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Is the US-EU Open Sky Agreement “open” to low cost airlines?

Norwegian Air Files for  Foreign Air Carrier Permit Based on Open Skies Agreement

In December 2013, Norwegian Air International Ltd. («Norwegian»), an Irish subsidiary of Norwegian Air Shuttle ASA, Europe’s third largest low cost airline, filed an application to the U.S. Department of Transportation («DOT») in order to obtain a foreign air carrier permit. The permit would allow the Irish subsidiary to operate flights between the U.S. and EU member states and other members of the European Common Aviation Area.

The legal basis for Norwegian’s application was the Air Transport Agreement between the U.S. and the member states of the EU signed 25/30 April 2007 (as amended 24 June 2010), often referred to as the US-EU Open Skies Agreement («the Open Skies Agreement»). The initial treaty was revolutionary in the sense that all European airlines were given the opportunity to fly between any point in the EU and any point in the U.S., without facing any restrictions as to pricing or capacity. Norway and Iceland, being non EU-members, acceded to the Open Skies Agreement on 21 June 2011.

Norwegian Meets with Resistance for its Request

With the Open Skies Agreement in hand, one might have thought it would be easy for Norwegian to obtain its foreign air carrier permit. However, as evident from the massive media coverage during the last years, Norwegian was met with powerful resistance from labor unions and other lobbyists in the U.S. The critics pointed towards Norwegian’s business model and accused Norwegian of social dumping by using crew members from low cost countries. In addition Norwegian was criticized for its Irish fleet as a “flag of convenience” only to avoid internationally recognized labor rights.

Obviously, these serious allegations were not entirely irrelevant for Norwegian’s application. From a legal perspective it is worth mentioning Article 17, which states the importance of the social dimension of the Open Skies Agreement, hereunder that the Open Skies Agreement is not intended to undermine labor standards or labor-related rights and principles contained in the parties’ respective laws. Further Article 4 states that the applicant has to be qualified to meet the conditions prescribed under the laws and regulations normally applied to the operation of international air transportation by the party considering the application, which in this case was DOT.

DOT Finally Grants Norwegian Airlines Foreign Carrier Permit

And apparently, DOT seems to have looked thoroughly into the allegations against Norwegian. That is, it remained undecided for some two and a half years until 15 April 2016, when DOT tentatively found that Norwegian was to be granted the permit and that Article 17 would not be infringed.

Several parties filed responsive pleadings to DOT’s tentative decision, both in support and in opposition. In spite of the critics’ referral to the social aspect of the Open Skies Agreement and Norwegian’s business model, DOT decided on 30 November 2016 to make their tentative decision final and granted Norwegian its foreign air carrier permit. The DOT made reference to “the totality of the record regarding [Norwegian’s] application, including those changes to its hiring and employment practices that it has offered as a direct result of the difficult issues that have been raised during the course of this proceeding”.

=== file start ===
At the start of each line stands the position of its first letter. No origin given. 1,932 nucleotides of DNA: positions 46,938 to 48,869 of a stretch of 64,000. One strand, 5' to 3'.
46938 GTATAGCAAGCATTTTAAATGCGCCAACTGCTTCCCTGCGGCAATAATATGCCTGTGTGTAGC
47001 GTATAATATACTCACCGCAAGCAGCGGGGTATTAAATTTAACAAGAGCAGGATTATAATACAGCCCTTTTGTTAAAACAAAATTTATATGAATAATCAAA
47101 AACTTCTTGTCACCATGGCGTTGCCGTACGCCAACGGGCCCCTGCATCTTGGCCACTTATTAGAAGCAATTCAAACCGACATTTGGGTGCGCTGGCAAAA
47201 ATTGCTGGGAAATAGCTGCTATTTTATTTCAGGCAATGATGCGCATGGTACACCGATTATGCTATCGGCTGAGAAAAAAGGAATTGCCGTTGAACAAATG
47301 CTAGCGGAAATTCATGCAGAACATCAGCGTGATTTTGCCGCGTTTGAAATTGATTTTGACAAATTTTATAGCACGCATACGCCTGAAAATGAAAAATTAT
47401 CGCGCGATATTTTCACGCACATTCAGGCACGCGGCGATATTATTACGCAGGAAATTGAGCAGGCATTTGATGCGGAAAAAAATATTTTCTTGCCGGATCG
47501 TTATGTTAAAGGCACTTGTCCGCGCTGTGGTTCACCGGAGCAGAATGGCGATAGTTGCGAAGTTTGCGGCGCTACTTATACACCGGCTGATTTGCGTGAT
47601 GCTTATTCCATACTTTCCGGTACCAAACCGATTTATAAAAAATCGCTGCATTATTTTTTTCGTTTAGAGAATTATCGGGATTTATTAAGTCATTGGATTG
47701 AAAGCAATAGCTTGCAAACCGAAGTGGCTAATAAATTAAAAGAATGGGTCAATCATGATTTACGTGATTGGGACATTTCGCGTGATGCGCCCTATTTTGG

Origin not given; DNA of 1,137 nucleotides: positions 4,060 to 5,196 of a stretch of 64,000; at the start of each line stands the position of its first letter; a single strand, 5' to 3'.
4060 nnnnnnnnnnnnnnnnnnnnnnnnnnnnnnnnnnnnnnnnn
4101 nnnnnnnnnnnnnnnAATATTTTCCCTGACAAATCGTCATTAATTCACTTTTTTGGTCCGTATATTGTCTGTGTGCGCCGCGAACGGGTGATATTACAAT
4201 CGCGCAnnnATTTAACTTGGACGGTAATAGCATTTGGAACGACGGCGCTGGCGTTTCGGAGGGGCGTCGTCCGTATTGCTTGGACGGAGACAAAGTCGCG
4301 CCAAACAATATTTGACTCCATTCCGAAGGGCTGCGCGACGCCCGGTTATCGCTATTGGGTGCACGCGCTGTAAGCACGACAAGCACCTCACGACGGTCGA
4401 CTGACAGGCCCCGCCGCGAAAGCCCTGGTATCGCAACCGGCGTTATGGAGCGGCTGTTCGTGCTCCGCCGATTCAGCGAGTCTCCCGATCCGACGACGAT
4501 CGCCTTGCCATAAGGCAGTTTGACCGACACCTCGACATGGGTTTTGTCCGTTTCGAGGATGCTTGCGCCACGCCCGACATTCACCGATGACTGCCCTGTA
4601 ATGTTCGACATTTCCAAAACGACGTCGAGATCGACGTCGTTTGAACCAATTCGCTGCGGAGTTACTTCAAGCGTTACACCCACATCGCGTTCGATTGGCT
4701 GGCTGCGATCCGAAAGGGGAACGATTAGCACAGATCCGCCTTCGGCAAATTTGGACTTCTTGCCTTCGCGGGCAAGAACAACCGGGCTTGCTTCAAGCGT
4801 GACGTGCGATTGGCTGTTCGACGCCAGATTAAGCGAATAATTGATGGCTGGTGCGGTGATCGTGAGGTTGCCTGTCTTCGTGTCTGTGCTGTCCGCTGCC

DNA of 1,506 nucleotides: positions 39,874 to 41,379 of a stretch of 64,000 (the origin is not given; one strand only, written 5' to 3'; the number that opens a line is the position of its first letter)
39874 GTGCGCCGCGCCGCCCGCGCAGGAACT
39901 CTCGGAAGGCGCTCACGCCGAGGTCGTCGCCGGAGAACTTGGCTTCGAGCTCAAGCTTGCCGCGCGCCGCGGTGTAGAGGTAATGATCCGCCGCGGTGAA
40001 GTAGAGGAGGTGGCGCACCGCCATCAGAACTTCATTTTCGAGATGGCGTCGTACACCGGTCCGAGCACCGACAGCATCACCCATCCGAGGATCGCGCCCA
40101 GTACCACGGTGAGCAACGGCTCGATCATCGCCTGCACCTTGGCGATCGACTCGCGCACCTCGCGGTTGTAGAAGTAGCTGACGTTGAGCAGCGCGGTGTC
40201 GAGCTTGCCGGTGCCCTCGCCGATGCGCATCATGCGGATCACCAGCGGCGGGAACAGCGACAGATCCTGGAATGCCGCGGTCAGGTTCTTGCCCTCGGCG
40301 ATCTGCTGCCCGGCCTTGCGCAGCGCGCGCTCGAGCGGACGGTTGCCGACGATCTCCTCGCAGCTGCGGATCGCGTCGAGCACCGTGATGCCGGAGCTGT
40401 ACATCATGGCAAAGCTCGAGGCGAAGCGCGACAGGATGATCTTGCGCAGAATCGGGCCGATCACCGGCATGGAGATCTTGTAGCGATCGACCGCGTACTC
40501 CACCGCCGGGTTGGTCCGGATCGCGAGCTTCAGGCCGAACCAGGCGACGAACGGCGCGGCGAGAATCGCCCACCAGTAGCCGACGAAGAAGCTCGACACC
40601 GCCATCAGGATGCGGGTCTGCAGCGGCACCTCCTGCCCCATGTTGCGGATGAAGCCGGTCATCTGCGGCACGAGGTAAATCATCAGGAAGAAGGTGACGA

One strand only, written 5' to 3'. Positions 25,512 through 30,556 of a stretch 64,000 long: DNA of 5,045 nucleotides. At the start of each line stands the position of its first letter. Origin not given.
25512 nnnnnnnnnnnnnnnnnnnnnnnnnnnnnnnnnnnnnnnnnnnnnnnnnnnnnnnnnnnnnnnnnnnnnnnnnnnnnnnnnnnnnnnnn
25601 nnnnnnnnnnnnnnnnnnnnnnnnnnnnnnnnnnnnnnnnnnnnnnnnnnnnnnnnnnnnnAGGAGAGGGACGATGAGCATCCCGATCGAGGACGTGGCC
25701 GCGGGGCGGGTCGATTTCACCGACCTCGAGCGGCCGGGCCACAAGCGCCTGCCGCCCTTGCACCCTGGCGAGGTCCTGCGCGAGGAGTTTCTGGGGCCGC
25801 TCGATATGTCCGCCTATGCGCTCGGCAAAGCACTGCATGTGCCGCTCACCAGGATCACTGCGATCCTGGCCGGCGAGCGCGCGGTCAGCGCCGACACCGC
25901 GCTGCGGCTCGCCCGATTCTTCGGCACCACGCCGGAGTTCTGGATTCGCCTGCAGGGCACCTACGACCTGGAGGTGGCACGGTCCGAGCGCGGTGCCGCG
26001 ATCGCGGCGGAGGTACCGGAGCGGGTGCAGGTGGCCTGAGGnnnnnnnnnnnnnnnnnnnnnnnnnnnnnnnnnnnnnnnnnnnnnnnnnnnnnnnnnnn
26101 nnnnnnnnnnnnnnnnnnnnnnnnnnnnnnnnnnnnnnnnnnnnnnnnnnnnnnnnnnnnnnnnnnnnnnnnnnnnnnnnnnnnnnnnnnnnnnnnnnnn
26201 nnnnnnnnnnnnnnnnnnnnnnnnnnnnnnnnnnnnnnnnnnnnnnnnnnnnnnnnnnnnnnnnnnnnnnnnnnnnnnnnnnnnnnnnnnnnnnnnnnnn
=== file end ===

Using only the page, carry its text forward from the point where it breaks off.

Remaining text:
Not without political pressure though, only a few days prior to the final decision the European Commission announced arbitration against DOT under the Open Skies Agreement. And only a few days after, one of the unions announced a suit against DOT to revoke the permit.

Look for Norwegian Air to begin US Operations

Following the issuing of the permit Norwegian has expanded its focus on the U.S. with the launch of several new transatlantic routes, opening up the transatlantic skies to Americans as well as Europeans with low fares (thanks to its low cost policy). It remains to be seen whether other European low cost airlines planning to operate to or from the U.S., not to mention Norwegian Air Shuttle’s UK subsidiary, will face the same difficulties obtaining a permit under the Open Skies Agreement. Hopefully the Open Skies Agreement is now “open” to other low cost airlines without similar filibuster proceedings, assuming they can evidence compliance with the labor standards expected in the U.S and Europe.

By Alexander W. Barg and Kyrre W. Kielland

ADVOKATFIRMA RÆDER DA is a Norwegian law firm with international focus and some 65 lawyers covering all areas of commercial law. Ræder’s aviation team consists of five experienced lawyers and regularly assists national and international players within the aviation industry, such as airlines and other lessors/lessees, airports, banks and financing institutions and insurance companies. Ræder’s aviation team typically advices on financing and other transactions, tax and corporate issues, leasing agreements, sale/purchase of aircrafts, registration and deregistration of aircrafts, as well as regulatory issues, dispute resolution, recourse claims and insurance-related issues.
Ræder’s lawyers are renowned for their responsive and commercial approach, and its aviation team benefits from its experience with other transport industries, e.g. shipping.

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